How to Grow a Cocktail Garden
You'd think Amy Stewart, author of The Drunken Botanist: The Plants That Create the World's Great Drinks and co-founder of the popular garden blog GardenRant, would have a massive cocktail garden with square footage for every fig tree, raspberry bush and cilantro plant imaginable.
In reality, the side-yard space outside her Victorian home in Humboldt County, California—where temps rarely rise above 70 degrees—is 45 feet long by seven feet wide. And within that she has everything from lemongrass and Mexican sour gherkin cucumber to strawberries, Thai basil, 'Redventure' celery, Johnny jump-ups, pineapple sage and 'Black Lace' elderflower with rhubarb underneath.
Oh, and did we mention the vertical planter made out of an old wooden medicine cabinet or the bar with a built-in planter?
"I didn't have the heart to throw out an old rhododendron that had been with the house forever, but other than that, every single thing is drinkable and mixable," Stewart says on her blog drunkenbotanist.com.
Like any other garden, cocktail gardens require planning and care. But the joy of walking out into it, snapping off some lemongrass and muddling the stalks into drinks to deepen the citrus flavor makes every step between sketches and sloe (the fruit used in sloe gin) worth it.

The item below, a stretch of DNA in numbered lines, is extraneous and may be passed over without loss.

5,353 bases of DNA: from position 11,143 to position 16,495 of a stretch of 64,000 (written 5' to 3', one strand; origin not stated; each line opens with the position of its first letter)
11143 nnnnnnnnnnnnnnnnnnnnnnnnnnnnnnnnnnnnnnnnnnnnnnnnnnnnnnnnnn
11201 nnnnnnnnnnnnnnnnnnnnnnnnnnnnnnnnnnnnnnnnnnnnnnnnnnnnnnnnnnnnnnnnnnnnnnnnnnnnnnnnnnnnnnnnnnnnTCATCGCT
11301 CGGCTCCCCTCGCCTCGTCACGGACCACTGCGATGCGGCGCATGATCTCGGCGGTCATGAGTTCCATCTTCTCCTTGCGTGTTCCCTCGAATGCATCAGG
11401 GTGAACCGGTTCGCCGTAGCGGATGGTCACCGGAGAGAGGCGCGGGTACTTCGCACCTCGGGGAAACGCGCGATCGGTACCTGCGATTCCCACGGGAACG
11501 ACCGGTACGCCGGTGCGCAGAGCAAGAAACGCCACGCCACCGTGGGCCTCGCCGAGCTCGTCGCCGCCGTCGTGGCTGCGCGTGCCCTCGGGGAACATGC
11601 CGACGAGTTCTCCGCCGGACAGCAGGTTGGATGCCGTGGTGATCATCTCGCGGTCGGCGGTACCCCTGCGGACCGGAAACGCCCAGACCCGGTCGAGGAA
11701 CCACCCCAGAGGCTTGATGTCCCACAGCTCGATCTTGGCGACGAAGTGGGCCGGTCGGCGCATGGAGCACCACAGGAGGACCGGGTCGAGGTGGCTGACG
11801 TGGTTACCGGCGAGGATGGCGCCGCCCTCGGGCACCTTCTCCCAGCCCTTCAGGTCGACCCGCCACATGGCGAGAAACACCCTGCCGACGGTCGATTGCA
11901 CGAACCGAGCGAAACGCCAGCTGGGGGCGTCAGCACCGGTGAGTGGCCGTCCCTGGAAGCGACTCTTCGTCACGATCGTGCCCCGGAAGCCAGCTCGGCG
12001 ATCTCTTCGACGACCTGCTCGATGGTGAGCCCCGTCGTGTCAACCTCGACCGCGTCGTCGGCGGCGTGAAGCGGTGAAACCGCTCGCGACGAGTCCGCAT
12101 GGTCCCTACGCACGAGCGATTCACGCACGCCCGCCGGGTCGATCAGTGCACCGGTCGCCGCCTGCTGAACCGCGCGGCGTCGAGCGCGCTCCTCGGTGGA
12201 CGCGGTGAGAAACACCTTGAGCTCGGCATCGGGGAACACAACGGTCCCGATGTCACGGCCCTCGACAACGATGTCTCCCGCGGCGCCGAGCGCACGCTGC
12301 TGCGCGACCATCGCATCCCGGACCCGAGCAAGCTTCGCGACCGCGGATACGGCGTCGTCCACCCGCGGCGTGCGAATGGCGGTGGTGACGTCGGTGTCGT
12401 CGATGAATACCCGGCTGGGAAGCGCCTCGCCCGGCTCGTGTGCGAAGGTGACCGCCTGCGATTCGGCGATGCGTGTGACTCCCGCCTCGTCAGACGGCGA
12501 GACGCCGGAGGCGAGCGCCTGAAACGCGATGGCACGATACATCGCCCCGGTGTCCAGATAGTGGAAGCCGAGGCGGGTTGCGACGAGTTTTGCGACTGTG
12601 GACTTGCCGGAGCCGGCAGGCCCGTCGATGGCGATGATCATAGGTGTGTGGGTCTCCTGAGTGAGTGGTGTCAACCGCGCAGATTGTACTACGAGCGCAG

Check out the photos below for a look at Stewart's side-yard masterpiece and start planning your own cocktail garden:
Simple Syrup All-Stars
These cocktail garden planter boxes are full of ingredients ready to jump into the glass. Shiso, rosemary, thyme and lavender fill out this space. "The best way to get a little lavender flavor in a cocktail is to make a simple syrup with it," The Drunken Botanist author Amy Stewart writes.
Pomegranate for Grenadine
"Growing a pomegranate tree just so you can make your own grenadine may sound like a completely crazy idea, but there actually are dwarf varieties that could be nursed along in a large container and sheltered through the winter," Stewart writes. She suggests the 'Nana' and "State Fair' varieties.
Black Pansy Garnish
Stewart uses black pansies to garnish her drinks. "Make a very thin slice of lemon or lime and cut a pansy so that a little bit of the stem is attached to the flower," she writes. "Pull the stem through that little space in the center of the citrus slice and float that in a cocktail glass."